1

I am using Angular 5 and have subscribed an observable using the subscribe() method. I want to know if only calling the unsubscribe() method on the subscription will be sufficient to cleanup everything, or should I also call remove() method?

code snippet:

`

// somewhere in a method
this.s1 = someObservable.subscribe((value) => {
     //somecode
 });
// in ngOnDestroy
this.s1.unsubscribe(); // should I also call .remove()

`

5

.remove remove the subscription from an internal list, but it does not unsubscribe.

.unsubscribe clean up everything, do the unsubscribe and remove the observer from the internal list. (There was a bug (fixed) that didn't remove the observer from the list)

.takeWhile keep alive the subscription since a certain situation is false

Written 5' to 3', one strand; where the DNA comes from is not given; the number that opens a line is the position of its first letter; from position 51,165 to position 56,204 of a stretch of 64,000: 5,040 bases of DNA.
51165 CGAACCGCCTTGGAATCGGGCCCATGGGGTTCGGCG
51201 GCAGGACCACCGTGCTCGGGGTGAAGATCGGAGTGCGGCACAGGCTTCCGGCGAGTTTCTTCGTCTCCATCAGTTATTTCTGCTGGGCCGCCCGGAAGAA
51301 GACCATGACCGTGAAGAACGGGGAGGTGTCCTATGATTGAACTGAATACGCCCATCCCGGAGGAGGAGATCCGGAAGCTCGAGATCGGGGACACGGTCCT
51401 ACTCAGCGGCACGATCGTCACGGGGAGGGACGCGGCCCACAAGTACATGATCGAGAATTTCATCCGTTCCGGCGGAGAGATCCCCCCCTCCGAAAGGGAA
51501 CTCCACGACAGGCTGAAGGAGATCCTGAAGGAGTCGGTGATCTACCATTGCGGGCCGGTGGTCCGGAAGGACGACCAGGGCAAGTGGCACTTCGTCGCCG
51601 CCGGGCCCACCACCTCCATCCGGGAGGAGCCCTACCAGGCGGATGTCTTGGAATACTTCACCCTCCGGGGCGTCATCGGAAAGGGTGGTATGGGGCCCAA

example:

this.service.method()
.subscribe(res => {
  //logic
});

this will never unsubscribe.

this.service.method()
    takeWhile(() => this.isAlive) // <-- custom variable setted to true
    .subscribe(res => {
      //logic
    });

ngOnDestroy(){
    this.isAlive = false;
}

Automatic unsubscribe when the component is going to be destroyed.

   this.s1 = someObservable.subscribe((value) => {
        //somecode
    });

public yourMethod(){
    this.s1.unsubscribe();
}

this subscription will exists and be "alive" until yourFunction is not called.

--

I personally like to use the rxjs operator takeWhile to keep the code clean. In a very big project or single component having multiple subscription it's confusing having (IE) 30 variables: Subscription. So If you are asking when to use the takeWhile operator my answer is: (Taking as example one subscription) -> If you are sure that the unsubscribe need to be done when the component is destroied, use takeWhile. If you need to unsubscribe in a certain scenario where the component is still "alive", use the second example I wrote.

Hope to help'd you out!

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